published: 03.10.2012, 00:10 | updated: 03.10.2012 06:10:14
Prague - Labour and Social Affairs Minister Jaromir Drabek´s (TOP 09) assertion that he would resign if it is proved that his deputy suspected of corruption really committed the crime, is a belated and too soft, Petr Honzejk writes in daily Hospodarske noviny today.
The principle of the suspect´s "untouchability" until his/her conviction cannot be applied in politics. A politician must step down immediately if a relevant suspicion emerges and he/she can triumphantly return if the suspicion is refuted, Honzejk writes.
If Drabek does not understand this, he "has sunk to the underground floor of political culture," Honzejk adds.
True, Drabek does not face any accusations himself. However, if it has happened to a man with whom he has been personally and politically tied for many years, Drabek must draw responsibility and go, Honzejk says.
Corruption at the Labour and Social Affairs Ministry, with which NGOs supporting disabled people had to battle for money they urgently needed to keep afloat, is more condemnable than anywhere else, Honzejk writes.
Conservative Roman Joch was quite right when he wrote that the recent "attempted murder" of President Vaclav Klaus by an airsoft gun shooter was no attempted murder at all, but by his statement he "shot himself down" as Prime Minister Petr Necas´s adviser, Karel Skrabal writes in Mlada fronta Dnes.
He refers to a blog article in which Joch also indirectly labelled Klaus "a whining Kremlin-loving sissy" and over which he was immediately fired by Necas (Civic Democrats, ODS).
Joch was right in everything he wrote, but he must have known that the formulations he used could not be tolerated by Necas, who vitally needs Klaus´s support in a situation where his cabinet´s position in parliament is shaky, Skrabal writes.
The fact alone that Necas previously condemned the attack on Klaus as "a regrettable event," will definitely cause him troubles. However, he deserves it. He and the whole ODS have been "harvesting" - for a long time and under various governments - what they "planted" at Prague Castle themselves, Skrabal writes, alluding to the 2003 and 2008 presidential elections that Klaus, former ODS chairman, won as the ODS´s candidate.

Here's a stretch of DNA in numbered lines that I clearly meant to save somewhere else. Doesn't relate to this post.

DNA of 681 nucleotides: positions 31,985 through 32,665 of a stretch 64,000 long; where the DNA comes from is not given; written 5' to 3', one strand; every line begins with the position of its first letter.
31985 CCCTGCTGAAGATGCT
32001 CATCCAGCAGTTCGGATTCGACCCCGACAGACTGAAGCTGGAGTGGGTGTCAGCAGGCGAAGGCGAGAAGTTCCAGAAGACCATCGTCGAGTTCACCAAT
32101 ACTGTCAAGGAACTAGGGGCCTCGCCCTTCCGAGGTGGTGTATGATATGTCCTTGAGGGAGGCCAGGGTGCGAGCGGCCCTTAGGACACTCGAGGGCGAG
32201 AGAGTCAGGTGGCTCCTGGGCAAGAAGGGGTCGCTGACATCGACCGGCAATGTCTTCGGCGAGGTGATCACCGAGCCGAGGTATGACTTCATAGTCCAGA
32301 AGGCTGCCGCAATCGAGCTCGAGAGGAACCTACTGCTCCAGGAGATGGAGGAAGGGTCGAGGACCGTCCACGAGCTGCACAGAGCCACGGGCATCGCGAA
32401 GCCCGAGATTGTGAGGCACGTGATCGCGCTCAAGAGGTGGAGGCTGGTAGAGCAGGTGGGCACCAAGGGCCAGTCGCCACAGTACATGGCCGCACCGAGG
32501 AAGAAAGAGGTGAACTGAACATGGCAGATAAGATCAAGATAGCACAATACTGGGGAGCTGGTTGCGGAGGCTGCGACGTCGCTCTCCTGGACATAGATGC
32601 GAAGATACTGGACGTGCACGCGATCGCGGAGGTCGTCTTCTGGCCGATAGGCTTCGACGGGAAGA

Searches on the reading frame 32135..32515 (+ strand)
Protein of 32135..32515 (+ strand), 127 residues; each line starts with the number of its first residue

By the way, Klaus´s aides have repeatedly uttered even more offensive words without being sacked by Klaus, Skrabal says.
He gives as an example the spreading of conspirative theories about the September 11, 2001 attack on the USA by Klaus´s office deputy head Petr Hajek who thereby offended the memory of the terrorist attack´s victims.
It is strange that the Czech media have paid so much attention to Pavel Vondrous, a 26-year-old welder who shot airsoft pellets at President Vaclav Klaus in Chrastava, north Bohemia, on Friday, Zbynek Petracek writes in Lidove noviny.
Vondrous is no Anders Breivik who would commit a mass murder out of frustration. Vondrous is probably a labile man who does not know how to cope with his life. Although his action did not claim lives or cause property damage, he still is a perpetrator who shot at the president. Why has he been massively sought by the media and interviewed? Petracek asks.
The answer is simple and quite expectable. Because the readers and viewers want it. No one can ban the media from interviewing Vondrous. Nevertheless, by doing so they are paving the path to his inappropriate glorification, Petracek writes.
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